Homily First Sunday of Lent Year C Remain in relationship with God

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Homily First Sunday of Lent Year C

Reading 1: What we have here is the rationale for God’s command to the people to offer their first fruits as a tithe of thanksgiving. As they offer their gifts they are to recall in general the great deeds and blessings of God, not only in their personal life, but in the lives of their ancestors. For what God did for their ancestors redounded to them.

In union with Jesus we offer the perfect sacrifice of thanksgiving to the Lord for being our Lord and for blessing us in so many ways. We remember how God has shown his love and mercy; blessed us with salvation; united us to himself as his sons and daughters; forgiven our many sins. We acknowledge that he is our God and we are dependent on him.

When we make our weekly offerings-our tithe—how reflective are we of God’s many blessings, not only to us, but to our ancestors. Because of their blessings we have been impacted today. Can we repay God to the level he has blessed us? Does he need our tithes? Is it not for our sake that God calls us to recognize his many blessings and to consciously respond in gratitude rather than out of obligation or mindlessly?

Reading 2: “Everyone who calls on the name of the Lord will be saved.” Is salvation that simple? Did not Jesus say: “It is not enough to say ‘Lord, Lord,’ but to do the will of the Father.” The first step to salvation is to sincerely believe that Jesus is Lord of our lives as a result of his death and resurrection.  He gave his life so that we may live. He ransomed and redeemed us with the price of his blood.

The second step is to put this faith proclamation into action by doing the will of the Father. It is not that we merit or earn salvation. Salvation is a gift of God’s mercy and love. Faith in the heart, profession on the lips and doing the will of God—all are our response to the gift. The more we respond, the more we open ourselves to the fullness of the salvation, which is life in and with God eternally.
Gospel: Jesus has just had a mountain-top experience. He made a public commitment of his life to the Father, accepting the mission of being the Savior of the world and proclaiming the Good News leading to salvation. And the Father revealed his personal love and acceptance, acknowledging that Jesus in his humanity was his beloved Son/Servant with whom he was well pleased. Then Jesus experienced the fresh anointing of the Holy Spirit, empowering him to fulfill his mission even to the death of the cross.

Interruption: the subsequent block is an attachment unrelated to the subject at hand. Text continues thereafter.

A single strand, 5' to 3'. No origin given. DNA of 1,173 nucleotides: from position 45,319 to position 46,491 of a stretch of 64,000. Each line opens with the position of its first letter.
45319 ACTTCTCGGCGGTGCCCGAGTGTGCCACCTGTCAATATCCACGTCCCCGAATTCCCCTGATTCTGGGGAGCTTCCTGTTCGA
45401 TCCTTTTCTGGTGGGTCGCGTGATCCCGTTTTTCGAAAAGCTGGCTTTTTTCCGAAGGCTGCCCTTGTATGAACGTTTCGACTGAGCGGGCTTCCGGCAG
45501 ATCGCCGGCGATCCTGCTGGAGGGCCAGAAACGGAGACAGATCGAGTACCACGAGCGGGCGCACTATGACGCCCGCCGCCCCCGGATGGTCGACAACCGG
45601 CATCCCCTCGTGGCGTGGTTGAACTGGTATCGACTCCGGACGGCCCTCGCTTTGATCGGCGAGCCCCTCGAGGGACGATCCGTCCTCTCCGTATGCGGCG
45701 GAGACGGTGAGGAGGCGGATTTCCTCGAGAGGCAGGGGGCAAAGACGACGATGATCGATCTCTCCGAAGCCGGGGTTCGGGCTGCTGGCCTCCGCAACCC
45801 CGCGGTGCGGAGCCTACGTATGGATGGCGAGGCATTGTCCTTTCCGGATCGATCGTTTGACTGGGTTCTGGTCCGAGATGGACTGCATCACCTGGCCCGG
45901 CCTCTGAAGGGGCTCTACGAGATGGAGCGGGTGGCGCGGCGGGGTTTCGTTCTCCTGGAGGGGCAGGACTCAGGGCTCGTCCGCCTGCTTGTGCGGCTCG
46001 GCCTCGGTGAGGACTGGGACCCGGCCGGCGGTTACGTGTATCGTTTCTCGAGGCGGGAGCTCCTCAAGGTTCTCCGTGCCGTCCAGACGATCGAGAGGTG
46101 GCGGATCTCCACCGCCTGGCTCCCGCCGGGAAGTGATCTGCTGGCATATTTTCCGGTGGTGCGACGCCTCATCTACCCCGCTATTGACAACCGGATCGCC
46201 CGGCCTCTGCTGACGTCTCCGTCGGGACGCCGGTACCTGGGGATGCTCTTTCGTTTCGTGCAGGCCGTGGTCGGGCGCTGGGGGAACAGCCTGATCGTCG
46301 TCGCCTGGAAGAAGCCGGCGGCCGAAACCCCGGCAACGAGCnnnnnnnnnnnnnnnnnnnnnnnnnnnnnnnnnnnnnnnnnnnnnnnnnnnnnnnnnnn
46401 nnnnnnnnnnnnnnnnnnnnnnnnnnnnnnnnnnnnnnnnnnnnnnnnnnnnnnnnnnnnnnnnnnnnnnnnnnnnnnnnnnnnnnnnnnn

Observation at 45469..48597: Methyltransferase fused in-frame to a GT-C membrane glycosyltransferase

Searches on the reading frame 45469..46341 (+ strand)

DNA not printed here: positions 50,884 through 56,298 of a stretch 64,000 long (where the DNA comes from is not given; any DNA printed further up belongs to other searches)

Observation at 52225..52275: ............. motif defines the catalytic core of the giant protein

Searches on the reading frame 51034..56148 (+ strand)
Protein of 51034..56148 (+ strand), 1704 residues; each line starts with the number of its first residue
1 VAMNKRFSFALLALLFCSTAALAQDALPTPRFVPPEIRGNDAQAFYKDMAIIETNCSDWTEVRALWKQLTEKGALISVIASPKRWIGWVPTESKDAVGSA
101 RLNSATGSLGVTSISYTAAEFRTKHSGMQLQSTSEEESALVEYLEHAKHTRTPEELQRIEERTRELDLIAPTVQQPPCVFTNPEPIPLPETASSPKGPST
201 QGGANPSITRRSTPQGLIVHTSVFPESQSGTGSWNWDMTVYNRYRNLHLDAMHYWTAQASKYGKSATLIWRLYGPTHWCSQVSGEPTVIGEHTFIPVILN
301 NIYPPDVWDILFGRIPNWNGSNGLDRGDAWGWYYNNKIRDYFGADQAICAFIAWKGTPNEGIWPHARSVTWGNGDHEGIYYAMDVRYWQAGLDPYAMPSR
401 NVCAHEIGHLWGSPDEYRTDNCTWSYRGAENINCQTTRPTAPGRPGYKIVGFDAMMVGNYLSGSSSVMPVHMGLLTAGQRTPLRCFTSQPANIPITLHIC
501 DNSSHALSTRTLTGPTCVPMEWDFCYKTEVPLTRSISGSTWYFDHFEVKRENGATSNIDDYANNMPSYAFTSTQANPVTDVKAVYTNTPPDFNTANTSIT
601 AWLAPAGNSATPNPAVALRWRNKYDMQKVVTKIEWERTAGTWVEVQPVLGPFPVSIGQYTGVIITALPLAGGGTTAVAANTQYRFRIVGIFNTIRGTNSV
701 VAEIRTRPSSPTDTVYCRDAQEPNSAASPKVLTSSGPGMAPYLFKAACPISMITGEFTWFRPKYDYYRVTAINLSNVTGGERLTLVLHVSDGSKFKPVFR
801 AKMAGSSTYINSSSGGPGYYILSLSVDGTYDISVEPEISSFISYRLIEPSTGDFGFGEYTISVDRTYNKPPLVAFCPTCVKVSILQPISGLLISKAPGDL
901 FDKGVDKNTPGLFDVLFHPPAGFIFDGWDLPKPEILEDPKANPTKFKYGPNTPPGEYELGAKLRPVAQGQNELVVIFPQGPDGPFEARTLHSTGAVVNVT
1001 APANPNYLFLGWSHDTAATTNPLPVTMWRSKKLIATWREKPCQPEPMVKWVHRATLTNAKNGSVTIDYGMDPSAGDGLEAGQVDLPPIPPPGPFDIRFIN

In his humanity Jesus now experiences the temptation of the Evil One, whom he has come to confront and defeat. What are the temptations? They haven’t changed since the beginning. Try to separate man from God and so lose his true identity. Have man question his relationship of dependency upon God. Have man focus on himself and not God.

The first temptation: you are naturally hungry after fasting so long. That is a truth. You have the power to change stones into bread. Don’t depend on the Father, take care of yourself. That is a life. In response, Jesus speaks the truth based on the Word of God.

The second temptation: the power of wealth and prestige is superficial, here today and gone tomorrow. The truth is that the evil One is not the source of any real power. He was allowed only to use this power. The lie is he is God. Jesus speaks again the truth based on the Word of God.

The third temptation: testing God’s power and love. Jesus knows who he is and who God is and what his relationship with God is in his humanity. Jesus chose to remain in this relationship in obedience and love.

While the Evil One tempts us away from relationship with God, God allows us to go through tests to draw us closer to him. Our Lent is a yearly journey of rejecting the temptations and embracing the tests, of refusing to be separated from God through sin and remaining with God by his grace.

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